Yahoo!’s Summly app purchase shows traditional media the way

By 27 March 2013Posts

By Louis Eksteen

Summly app purchase importance

Traditional media companies do not often invest in technology creation directly. They use technology to conduct their business, but one would be hard-pressed to find a real deep-tech innovation lab within (or even close to) traditional newsrooms. Even media companies that have bought into tech startups and companies, often do this in holding company fashion, avoiding introducing code builders straight into the media heart of the operation. This needs to change. Yahoo!’s Summly app purchase therefore shows traditional media the way.

Yahoo!’s Marissa Mayer (she’s now been CEO for about eight months), startled the tech world recently by authorising the purchase of a mobile app called Summly from a 17-year-old UK schoolboy. (Plus, in reality, some true heavyweight early investors.) An interesting aside to the story is that the app was removed immediately from the App Store, as Yahoo! aims to use its auto-summarise technology in its own branded apps.

A search-orientated internet company (Yahoo!) thus bought a new mobile media tech company that essentially aggregates and distills information (news), from multiple online sources, into a personalised and shortened newsfeed. This is one example of how media now works. Imagine if a news organisation (a traditional media company) had the foresight to beat Yahoo! to a purchase such as this. Assuming the media company would know what to do with the app’s technology, it could have embraced the new tech world of media in a real way.

But the Summly app purchase moves Yahoo! forward and removes an opportunity for traditional media.

Traditional advertising thinking

What prevents media companies from acting like technology companies is a traditional advertising sales mindset. Even though traditional advertising is shifting from display into various disparate digital forms, for the time being traditional media companies are continuing to direct attention to protecting this profitable revenue stream. (But see Mary Meeker’s slide for a glimpse into where things are going in advertising.)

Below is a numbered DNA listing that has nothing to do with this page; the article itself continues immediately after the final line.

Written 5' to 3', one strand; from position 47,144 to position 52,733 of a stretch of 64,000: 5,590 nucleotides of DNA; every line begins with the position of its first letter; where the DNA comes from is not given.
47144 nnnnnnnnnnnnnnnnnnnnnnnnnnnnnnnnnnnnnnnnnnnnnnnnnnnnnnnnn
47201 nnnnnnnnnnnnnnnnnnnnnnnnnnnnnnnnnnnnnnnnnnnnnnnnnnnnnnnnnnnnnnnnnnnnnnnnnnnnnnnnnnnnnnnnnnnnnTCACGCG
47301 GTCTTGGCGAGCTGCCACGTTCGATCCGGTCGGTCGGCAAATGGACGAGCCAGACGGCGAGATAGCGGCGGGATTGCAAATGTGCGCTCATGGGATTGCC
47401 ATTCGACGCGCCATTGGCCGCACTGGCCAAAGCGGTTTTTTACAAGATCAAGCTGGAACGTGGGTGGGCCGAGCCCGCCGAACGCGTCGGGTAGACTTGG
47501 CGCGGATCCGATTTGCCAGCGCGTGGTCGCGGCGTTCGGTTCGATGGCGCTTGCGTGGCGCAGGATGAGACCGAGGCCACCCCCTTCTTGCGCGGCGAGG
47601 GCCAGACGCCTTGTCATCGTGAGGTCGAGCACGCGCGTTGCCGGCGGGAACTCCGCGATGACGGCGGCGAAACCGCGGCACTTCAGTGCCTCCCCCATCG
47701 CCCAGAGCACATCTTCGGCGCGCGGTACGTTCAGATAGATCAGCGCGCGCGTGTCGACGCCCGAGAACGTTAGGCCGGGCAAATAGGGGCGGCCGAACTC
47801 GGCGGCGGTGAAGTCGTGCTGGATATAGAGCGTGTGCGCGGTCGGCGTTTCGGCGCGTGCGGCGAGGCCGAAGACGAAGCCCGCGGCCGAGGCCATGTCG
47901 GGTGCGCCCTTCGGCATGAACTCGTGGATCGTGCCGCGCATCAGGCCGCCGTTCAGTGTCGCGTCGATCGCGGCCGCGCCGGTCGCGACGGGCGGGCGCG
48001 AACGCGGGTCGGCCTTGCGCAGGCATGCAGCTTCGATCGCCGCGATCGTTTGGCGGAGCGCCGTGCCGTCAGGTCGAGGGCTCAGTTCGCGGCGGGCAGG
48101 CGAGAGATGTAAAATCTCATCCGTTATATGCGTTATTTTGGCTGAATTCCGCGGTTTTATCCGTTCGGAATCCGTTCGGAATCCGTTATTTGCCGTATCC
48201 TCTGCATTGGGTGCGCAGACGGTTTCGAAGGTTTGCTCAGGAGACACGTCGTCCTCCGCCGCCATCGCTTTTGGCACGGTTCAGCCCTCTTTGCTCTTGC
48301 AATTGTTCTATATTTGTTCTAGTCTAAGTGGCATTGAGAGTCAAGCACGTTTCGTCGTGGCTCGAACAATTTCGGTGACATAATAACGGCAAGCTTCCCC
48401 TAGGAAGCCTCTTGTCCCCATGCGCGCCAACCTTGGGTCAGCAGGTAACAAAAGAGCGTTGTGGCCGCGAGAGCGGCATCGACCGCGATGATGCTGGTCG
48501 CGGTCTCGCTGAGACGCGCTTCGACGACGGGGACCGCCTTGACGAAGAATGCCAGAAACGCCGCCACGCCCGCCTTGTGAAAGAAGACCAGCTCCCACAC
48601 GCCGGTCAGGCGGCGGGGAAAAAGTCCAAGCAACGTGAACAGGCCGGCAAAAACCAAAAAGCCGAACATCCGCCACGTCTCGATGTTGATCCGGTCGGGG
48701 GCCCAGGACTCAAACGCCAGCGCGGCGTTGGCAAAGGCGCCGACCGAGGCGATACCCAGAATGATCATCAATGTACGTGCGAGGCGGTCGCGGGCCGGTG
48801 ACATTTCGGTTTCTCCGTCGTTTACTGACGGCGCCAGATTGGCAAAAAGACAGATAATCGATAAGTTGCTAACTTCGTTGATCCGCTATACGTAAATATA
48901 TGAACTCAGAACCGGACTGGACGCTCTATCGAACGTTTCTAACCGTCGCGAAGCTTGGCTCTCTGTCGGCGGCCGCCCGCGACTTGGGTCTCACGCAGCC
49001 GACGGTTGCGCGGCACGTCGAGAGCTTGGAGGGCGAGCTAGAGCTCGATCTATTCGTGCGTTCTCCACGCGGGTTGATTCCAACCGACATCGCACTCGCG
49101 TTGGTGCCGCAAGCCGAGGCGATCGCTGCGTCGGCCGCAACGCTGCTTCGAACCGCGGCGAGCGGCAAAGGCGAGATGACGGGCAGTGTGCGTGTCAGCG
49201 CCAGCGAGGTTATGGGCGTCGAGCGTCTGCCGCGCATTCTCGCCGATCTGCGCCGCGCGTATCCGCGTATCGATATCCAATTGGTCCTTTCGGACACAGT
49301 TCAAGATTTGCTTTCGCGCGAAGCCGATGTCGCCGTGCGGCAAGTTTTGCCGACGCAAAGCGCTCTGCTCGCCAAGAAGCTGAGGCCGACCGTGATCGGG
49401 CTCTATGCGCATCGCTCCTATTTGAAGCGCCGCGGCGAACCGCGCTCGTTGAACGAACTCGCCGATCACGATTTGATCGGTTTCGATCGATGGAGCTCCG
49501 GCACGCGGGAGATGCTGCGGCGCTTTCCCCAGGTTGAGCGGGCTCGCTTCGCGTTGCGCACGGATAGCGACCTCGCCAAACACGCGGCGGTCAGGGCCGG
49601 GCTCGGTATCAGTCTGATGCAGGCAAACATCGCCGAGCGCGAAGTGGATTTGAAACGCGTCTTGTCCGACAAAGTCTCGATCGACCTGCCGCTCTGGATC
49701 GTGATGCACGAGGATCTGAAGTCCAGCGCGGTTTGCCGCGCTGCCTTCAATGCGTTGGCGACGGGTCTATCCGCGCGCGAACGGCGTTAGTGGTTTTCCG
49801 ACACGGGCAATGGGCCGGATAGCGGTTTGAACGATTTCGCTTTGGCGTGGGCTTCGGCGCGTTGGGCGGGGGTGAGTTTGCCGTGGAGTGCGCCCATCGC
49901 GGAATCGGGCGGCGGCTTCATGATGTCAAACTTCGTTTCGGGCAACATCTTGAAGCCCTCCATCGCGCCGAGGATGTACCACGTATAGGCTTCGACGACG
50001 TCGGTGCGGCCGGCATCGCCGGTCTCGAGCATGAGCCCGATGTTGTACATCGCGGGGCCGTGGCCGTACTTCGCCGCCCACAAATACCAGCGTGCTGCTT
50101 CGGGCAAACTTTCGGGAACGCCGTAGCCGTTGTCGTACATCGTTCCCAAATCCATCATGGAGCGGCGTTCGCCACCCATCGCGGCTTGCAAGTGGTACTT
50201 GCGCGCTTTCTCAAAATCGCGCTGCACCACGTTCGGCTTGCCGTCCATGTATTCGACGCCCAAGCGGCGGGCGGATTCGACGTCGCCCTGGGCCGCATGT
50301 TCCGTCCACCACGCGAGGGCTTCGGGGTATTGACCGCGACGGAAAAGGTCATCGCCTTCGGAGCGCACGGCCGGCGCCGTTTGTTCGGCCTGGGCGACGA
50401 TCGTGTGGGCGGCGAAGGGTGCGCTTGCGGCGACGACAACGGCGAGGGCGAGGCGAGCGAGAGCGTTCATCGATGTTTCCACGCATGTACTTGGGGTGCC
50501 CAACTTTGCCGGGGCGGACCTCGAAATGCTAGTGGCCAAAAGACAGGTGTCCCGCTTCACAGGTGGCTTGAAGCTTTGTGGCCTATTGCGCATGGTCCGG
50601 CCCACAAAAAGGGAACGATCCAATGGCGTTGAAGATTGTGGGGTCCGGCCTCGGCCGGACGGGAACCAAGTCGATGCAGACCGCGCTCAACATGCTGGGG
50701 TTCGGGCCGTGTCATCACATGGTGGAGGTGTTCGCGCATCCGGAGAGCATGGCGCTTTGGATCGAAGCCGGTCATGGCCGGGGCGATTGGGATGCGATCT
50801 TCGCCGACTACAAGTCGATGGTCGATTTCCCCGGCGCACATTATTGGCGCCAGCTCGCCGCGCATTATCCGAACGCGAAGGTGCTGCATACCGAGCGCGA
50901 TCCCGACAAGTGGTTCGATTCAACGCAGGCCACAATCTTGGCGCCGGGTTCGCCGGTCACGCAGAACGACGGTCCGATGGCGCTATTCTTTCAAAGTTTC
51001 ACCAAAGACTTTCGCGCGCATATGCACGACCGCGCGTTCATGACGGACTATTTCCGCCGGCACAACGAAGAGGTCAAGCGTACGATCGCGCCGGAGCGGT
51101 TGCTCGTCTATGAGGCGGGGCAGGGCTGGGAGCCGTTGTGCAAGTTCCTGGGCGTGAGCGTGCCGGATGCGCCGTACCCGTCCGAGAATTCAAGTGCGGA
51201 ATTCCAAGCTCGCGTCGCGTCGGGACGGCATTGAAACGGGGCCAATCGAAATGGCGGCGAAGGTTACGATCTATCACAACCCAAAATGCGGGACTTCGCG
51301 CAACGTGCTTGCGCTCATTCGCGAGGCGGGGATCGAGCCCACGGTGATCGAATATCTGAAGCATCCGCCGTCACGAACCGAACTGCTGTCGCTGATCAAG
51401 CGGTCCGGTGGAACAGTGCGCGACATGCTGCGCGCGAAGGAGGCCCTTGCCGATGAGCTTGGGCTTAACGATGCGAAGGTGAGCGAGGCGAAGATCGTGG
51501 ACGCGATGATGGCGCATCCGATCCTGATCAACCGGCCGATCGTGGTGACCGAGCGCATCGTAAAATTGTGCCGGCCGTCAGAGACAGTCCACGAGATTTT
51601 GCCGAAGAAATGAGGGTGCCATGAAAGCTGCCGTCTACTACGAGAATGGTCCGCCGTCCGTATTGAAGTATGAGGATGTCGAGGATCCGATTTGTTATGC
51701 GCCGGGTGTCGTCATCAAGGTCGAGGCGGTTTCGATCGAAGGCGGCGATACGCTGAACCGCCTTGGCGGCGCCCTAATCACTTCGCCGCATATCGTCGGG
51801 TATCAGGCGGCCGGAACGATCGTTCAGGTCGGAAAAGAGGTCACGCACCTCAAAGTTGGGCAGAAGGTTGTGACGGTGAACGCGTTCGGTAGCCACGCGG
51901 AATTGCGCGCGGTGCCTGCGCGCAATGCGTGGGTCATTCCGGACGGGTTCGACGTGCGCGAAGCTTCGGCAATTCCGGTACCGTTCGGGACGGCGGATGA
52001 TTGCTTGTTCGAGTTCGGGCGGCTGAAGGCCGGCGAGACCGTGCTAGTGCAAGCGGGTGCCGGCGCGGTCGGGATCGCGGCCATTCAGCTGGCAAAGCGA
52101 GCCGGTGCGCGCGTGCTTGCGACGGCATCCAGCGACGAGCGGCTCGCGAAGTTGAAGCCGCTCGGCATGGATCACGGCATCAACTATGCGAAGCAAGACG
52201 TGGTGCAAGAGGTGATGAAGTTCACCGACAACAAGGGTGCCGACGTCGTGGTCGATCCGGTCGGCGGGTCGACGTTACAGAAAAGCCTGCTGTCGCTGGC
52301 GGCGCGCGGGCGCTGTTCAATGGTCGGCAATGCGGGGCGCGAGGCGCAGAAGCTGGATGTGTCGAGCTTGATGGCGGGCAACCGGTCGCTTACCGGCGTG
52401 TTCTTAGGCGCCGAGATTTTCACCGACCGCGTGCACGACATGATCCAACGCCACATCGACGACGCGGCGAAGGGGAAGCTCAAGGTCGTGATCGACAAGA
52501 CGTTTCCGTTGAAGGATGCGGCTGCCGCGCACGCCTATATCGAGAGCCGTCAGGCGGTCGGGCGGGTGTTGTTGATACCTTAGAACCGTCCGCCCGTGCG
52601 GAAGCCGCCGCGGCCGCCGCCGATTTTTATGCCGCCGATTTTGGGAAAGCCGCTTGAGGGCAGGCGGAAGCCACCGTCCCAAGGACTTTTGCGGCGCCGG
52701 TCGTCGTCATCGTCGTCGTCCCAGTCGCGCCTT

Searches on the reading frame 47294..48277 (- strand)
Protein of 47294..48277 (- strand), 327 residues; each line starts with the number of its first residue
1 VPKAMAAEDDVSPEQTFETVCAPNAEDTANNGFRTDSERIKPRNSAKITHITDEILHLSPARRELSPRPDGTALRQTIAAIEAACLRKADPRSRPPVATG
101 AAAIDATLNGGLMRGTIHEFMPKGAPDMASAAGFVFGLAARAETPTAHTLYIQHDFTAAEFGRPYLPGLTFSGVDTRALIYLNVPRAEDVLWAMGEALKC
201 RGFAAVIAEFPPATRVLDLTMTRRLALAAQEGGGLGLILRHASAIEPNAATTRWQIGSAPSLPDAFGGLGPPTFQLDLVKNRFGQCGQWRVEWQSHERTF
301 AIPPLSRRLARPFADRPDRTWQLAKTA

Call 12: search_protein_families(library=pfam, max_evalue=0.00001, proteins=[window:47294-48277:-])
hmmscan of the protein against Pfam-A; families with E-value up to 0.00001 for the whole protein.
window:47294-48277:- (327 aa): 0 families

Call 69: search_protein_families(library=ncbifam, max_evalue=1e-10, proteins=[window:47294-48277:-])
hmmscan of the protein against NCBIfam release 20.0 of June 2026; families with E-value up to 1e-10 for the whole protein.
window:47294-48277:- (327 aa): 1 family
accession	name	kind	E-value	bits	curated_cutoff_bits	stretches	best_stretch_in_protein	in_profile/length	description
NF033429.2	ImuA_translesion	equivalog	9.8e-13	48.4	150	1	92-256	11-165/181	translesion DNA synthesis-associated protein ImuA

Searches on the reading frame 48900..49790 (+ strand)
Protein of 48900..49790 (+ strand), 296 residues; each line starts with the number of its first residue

If media companies were not so stuck in traditional models, they would have realised they need to transform into tech firms. Not invest in tech firms and act like a holding company, but actually organically transform into a technology company. In turn the client companies traditional media are relying upon for old-style massive profits via advertising spend, are themselves now turning into media companies.

UI and UX

If there is one thing to learn from the Summly example, it’s that insight into user experience is key. Technology and creative design together form the basis of what media companies need to become. Imagine a media company being as good as Apple (or, gasp, Microsoft) at user interface and experience design.

Alas, design in traditional media companies is divorced from technological development.

Today, flat user interface design is starting on mobile media devices first (think elegant smart phone and tablet app interface design), then moving to desktop and elsewhere afterwards.

Cool future

It will be magnificent if the next real technological media breakthrough comes from traditional media understanding a true insight into people’s information needs. Playing in the tech space and grasping how to move the new connected media world forward. That’s where the real new future (and money) is for traditional media companies. Perhaps the next transaction like the Summly app purchase comes from a traditional media company. How cool will that be?